Another way to go is to focus on the debts charging the highest interest rates and work your way down to the ones with the lowest. This really makes sense if you are still carrying debt on high-interest rate cards. This approach will help you save money on interest payments in the long run. Again, as you eliminate each debt, apply those payments to the remaining debt.

No matter which way you go, always make at least the minimum payments on all outstanding debt, avoiding late fees by always paying on time (ideally three days before they are due). Also, any payment agreements you’ve made with a creditor or debt collection agency should be given priority in your strategy. Most important: Stay focused on not creating new debt as fast as you get rid of the old. Remember, never use credit to buy anything that you can’t afford to pay cash for.

Habit: I do not spend more money than I make. When it comes to getting your money right and gaining financial freedom, this is the most important resolution you can make, whether your household is in the top 1 percent American earners or one of the other 99 percent. Unfortunately, on average, Americans spend about a dollar and 25 cents for every dollar they earn. How? By not following a spending plan, also known as a budget, and by using credit as a substitute for the cash they don’t have.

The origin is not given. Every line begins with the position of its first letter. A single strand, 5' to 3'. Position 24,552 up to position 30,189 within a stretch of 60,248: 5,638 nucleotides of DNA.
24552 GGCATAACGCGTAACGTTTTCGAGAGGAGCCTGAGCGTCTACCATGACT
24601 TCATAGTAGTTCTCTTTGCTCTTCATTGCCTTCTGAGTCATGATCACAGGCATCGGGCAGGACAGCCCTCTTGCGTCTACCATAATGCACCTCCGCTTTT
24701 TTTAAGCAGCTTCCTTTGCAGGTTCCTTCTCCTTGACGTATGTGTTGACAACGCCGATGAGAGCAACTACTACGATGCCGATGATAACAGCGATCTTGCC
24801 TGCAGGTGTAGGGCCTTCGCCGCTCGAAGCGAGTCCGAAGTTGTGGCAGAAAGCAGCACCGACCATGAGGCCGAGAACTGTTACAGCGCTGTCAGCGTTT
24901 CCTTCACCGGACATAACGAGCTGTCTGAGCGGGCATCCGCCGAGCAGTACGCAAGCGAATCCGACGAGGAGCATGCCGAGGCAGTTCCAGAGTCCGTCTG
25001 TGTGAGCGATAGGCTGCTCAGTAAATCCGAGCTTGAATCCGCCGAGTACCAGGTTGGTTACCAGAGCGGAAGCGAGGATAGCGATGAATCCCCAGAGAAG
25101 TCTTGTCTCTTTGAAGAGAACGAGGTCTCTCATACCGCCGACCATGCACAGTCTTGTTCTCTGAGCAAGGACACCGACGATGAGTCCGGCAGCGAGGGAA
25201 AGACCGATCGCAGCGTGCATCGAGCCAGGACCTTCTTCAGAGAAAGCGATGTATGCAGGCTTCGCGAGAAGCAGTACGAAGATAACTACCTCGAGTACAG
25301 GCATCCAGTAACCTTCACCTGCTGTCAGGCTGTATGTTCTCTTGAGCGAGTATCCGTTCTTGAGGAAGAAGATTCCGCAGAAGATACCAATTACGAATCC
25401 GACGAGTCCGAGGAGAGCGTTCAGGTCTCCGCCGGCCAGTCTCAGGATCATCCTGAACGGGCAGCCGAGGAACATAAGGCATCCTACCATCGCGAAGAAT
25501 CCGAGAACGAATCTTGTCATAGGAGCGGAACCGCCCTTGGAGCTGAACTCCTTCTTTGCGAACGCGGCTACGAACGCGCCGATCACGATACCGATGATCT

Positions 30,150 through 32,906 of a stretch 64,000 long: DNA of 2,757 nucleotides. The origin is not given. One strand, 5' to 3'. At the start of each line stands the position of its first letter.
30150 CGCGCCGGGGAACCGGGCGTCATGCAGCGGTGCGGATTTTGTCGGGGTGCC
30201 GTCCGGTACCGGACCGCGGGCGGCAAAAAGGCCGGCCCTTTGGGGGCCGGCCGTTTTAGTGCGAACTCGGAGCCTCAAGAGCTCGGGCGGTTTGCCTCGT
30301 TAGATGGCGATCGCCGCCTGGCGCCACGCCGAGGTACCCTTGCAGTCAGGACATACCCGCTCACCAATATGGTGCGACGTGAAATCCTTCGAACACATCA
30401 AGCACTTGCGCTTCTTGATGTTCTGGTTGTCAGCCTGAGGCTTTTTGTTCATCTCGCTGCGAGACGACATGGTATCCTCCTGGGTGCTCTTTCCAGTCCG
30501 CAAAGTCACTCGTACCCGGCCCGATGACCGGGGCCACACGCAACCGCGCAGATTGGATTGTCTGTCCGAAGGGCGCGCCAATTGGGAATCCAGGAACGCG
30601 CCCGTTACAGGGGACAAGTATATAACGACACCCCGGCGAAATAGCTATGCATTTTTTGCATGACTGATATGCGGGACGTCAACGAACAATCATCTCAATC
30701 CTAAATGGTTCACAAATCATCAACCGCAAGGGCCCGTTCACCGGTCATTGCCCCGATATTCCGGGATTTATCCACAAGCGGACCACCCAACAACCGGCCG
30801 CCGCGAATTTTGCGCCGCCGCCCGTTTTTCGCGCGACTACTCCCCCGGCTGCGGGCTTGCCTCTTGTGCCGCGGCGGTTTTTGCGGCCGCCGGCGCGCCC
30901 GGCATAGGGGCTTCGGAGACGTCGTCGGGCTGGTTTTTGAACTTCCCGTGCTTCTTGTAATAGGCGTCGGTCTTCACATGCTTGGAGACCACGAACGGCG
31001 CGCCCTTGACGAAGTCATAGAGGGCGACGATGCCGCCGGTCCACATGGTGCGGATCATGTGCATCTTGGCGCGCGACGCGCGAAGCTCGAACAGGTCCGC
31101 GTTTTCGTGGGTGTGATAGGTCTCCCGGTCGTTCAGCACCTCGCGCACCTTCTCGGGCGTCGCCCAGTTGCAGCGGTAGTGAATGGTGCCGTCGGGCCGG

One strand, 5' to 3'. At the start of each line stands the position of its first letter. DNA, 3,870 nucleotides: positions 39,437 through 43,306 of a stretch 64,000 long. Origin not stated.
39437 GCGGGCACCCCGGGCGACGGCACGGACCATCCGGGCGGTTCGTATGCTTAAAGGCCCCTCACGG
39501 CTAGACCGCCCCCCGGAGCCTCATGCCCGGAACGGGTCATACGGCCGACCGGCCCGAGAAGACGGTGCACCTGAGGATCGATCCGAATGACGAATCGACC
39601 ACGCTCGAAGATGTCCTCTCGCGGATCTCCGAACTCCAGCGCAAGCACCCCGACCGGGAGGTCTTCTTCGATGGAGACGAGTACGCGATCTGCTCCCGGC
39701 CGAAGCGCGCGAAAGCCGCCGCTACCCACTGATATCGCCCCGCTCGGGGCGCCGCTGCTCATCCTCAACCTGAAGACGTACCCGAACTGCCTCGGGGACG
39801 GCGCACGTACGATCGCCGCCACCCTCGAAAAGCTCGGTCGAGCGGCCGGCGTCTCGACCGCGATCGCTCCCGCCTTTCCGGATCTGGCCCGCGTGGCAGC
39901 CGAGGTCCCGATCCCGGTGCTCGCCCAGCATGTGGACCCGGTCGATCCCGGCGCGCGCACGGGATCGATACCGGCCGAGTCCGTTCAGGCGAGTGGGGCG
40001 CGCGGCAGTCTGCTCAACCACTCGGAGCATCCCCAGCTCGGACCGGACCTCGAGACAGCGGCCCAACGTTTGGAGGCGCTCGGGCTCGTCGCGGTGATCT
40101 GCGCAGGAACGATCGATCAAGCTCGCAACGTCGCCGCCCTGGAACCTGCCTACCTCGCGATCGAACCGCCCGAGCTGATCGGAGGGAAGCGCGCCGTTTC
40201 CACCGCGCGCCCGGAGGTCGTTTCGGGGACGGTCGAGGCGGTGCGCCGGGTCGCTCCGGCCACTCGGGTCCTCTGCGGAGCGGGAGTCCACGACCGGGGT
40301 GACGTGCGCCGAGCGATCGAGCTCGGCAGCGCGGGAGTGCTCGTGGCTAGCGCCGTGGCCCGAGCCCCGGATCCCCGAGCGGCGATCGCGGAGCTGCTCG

Wealth is not a matter of how much you make, but how much you keep. So the person who makes $30,000 dollars a year and manages to save $5,000 of that income by the end of the year, is wealthier than the person who makes 3 million dollars a year, but ends spending $4 million, creating an additional $1 million dollars in debt and liabilities. That’s how so many individuals with high incomes, such as many pro athletes, end up bankrupt. Living beyond your means leads to financial disaster no matter how big your paycheck.
That’s why you need to make live within your means not just a goal to strive for, but a habit today. This starts with reviewing your budget, or creating a new one, that accounts for all of your monthly income and expenses. If the latter is greater than the former, you only have three options: make more money, cut expenses or some combination of both.

Commit to these three habits, and your finances will improve. Without them, the chances of you keeping any other financial resolutions this year are slim to none. It’s about establishing good habits, not just chasing desired outcomes.

Black Enterprise Executive Editor-At-Large Alfred Edmond Jr. is an award-winning business and financial journalist, media executive, entrepreneurship expert,  personal growth/relationships coach, and co-founder of Grown Zone, a multimedia initiative focused on personal growth and healthy decision-making. This blog is dedicated to his thoughts about money, entrepreneurship, leadership and mentorship. Follow him on Twitter at @AlfredEdmondJr.